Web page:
Rethinking Religion

Rethinking Religion

By   |  May. 22, 2015

Bible Reading, Eduard Karl Gustav Lebrecht Pistorius, 1831. Courtesy Rijksmuseum.

By C.S. Pearce

Michael Dowd is a bestselling evolutionary eco-theologian who is leading a conference session on the theme of “Ecology as Theology” for our “Seizing an Alternative” conference.

A minister whose work has been featured in The New York Times, LA Times, The Wall Street Journal, and more, Dowd is a former young earth creationist who is uniquely equipped to bring his “gospel of right relationship to reality” to evangelicals who still doubt global warming is humanly-caused.

This group covers a huge voting block of Americans, so messengers who can speak to them are urgently needed. This constituency must understand the realities of climate change if we are to make significant progress in addressing the root problems.

In a recent post titled “When Religion Fails, Economics Becomes Demonic,” Dowd highlights some of these religious issues, which he will be covering in more depth at the conference.

“Carbon pollution is undeniably the material cause of Earth’s climate breakdown,” he says in the post, and “ultimately, religion is responsible — but not in the way secularists might assume.”

Dowd points out that most of the world’s religions are still stuck in Religion 2.0, where:

Religion 1.0 is the authority (and collective intelligence) of the elders.

Religion 2.0 is the authority of scripture – the collective intelligence of the leaders who determined which of the myriad of epistles and writings with divine claims would become part of their official religious cannon.

Religion 3.0 is the authority of science/evidence – the collective intelligence of scientists from a huge variety of religious and secular backgrounds throughout the world. They are collectively deciding what is real and what things matter.

Dowd calls for a reformation of 2.0 — a transition to viewing scriptures metaphorically rather than literally, so that religion can transition into 3.0 and fulfill its prophetic tradition of helping the faithful live in right relationship to reality.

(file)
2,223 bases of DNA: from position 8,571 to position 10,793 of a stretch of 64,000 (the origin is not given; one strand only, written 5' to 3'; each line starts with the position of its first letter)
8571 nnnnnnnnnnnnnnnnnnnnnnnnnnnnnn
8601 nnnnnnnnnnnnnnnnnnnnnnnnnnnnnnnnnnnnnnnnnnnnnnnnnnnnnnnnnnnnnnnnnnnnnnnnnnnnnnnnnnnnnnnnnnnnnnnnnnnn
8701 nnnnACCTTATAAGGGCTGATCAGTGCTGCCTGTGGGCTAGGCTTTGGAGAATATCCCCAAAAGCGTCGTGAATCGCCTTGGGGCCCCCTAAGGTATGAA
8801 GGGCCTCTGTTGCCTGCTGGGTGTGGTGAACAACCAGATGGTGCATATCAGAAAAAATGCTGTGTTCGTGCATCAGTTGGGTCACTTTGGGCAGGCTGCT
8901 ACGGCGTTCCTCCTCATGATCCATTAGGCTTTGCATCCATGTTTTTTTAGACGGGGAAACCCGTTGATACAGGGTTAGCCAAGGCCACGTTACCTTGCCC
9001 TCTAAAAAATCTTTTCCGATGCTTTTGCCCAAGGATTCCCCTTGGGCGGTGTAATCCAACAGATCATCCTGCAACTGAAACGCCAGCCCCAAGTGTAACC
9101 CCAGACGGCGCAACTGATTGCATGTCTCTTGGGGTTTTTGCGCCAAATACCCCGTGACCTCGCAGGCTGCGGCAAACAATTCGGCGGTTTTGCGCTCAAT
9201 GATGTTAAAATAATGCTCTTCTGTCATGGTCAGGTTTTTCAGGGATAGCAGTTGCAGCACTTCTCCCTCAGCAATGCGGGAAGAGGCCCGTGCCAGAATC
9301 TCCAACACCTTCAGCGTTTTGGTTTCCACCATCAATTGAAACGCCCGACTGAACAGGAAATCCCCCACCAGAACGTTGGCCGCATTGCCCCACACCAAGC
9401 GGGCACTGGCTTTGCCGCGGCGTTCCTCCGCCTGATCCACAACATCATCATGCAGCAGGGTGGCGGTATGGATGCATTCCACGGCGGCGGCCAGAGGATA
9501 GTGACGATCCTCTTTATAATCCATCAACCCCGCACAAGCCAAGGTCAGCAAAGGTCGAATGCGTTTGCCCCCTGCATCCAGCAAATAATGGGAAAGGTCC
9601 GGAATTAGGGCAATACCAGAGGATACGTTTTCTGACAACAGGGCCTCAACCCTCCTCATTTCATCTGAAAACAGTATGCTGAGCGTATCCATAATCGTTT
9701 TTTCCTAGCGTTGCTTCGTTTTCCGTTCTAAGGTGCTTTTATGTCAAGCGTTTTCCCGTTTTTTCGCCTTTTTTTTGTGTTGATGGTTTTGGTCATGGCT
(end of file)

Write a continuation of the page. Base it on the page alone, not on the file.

In his Patheos post, he says, “When religion fails, economics is unbounded by even the crudest requirements to protect nature’s life support systems. When religion fails, economics becomes demonic.”

He then goes on to repurpose the ancient term “idolatry” to describe why “three core sets of ideas within the province of religion now exacerbate our species’ predicament.” He writes:

Idolatry of the otherworldly blinds us to the…rules of nature revealed through the science of ecology.

Idolatry of belief tempts us to focus on what we think and profess rather than on what we do and value.

Finally, idolatry of the written word is what underlies both idolatry of belief and idolatry of the otherworldly. Our over-reliance on ancient texts (whose wisdom is frozen in time) precludes us from honoring the gleanings of science as aspects of revelation essential for these times.

Accordingly, we have failed to elevate ecology as integral to theology. Yet we must.

You can read his whole post here. To hear Michael in person, sign up for the Track titled “The Sacred Side of Science: Evidence as Modern-Day Scripture, Ecology as Theology” in the conference Section called “Re-envisioning Nature; Re-envisioning Science.”

Members of the Pando writing team include Rich Binell, Alexi Caracotsios, Amy Goldberg, Rebecca Schmitt, and Eugene Shirley.

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